Researchers developing reusable N95 mask with 3D printing technology

Figure: Baum and Bakali test the fit of their mask.
Figure: Baum and Bakali test the fit of their mask.

With an initiative of Dr. Carl Schulman, Executive Dean for research and professor of surgery, professors, and students of the Miller School of Medicine are developing a reusable N95 mask with 3D printing technology. The team is very close to the prototype.

“We are trying to recreate these masks in such a way that anyone can reproduce and use them”, said Schulman, “if we can finalize it, it will be helpful not only locally, but nationally and globally.”

This 3D printing N95 mask features a hole in the middle, where a variety of treated pathogen filters can be inserted (and replaced) to purify the air circulating through the mask and protect the wearer and the people around. These filters are available as they are used for respirators and ventilators in most hospitals. It is also comfortable, durable, and well fitted.

Graduate student Umer Bakali and recent Ph.D. graduate Jeramy Baum, the members of Schulman’s team, hope that it will enhance the comfort of health care personnel who have been wearing the disposable N95 masks for the recommended duration.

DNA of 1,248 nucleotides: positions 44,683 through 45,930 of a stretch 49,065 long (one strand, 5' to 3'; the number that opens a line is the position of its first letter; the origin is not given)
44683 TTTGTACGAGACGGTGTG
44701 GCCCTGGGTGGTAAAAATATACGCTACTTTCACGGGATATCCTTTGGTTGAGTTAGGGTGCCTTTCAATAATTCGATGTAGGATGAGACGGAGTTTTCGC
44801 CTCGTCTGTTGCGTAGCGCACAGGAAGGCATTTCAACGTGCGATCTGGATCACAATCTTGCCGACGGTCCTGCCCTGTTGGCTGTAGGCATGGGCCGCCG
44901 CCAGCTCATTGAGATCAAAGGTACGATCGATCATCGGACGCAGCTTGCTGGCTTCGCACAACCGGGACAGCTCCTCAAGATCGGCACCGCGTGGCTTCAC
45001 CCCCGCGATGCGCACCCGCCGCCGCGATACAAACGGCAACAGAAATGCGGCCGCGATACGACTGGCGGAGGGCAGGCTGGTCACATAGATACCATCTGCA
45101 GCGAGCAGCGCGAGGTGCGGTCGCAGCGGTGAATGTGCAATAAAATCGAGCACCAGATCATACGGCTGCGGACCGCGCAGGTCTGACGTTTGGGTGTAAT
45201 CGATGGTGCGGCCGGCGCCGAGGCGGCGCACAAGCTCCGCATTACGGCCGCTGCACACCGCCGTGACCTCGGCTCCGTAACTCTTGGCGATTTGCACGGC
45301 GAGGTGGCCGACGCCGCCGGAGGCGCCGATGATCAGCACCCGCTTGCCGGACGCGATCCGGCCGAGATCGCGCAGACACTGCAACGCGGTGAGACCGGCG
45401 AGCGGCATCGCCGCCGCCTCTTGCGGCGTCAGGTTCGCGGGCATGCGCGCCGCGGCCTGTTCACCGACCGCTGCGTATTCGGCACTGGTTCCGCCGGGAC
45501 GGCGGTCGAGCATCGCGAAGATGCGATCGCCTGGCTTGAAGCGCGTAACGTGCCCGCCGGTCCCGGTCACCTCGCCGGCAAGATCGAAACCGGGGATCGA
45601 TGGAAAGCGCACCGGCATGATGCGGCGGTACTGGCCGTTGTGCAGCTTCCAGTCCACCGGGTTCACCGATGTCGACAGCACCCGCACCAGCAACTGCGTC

“A solution like this could help decrease the discomfort for medical personnel who are wearing these one-time-use N95 masks long-term,” Baum said with adding “Because right now, they are getting rashes and lesions, and some are even getting scabs from wearing these masks for so long.”

These masks also can be disinfected, and could help cut down on biomedical waste, which has ballooned since the pandemic began, Baum added.

The team is now working for a comfortable seal so the masks will be airtight. After they are satisfied with the seal, Schulman’s team will test the masks to confirm they are able to meet the N95 standards. The team plans to write a paper about the process and make their design available to anyone who wants to create their own 3D-printed N95 mask once all the imperfections are ironed out.

Sylvia Daunert and Sapna Deo, professors of biochemistry and molecular biology, Ramon Montero, biomedical engineering assistant professor of professional practice, and Max Jarosz, a model shop manager in the School of Architecture, also consulted and assisted with the team.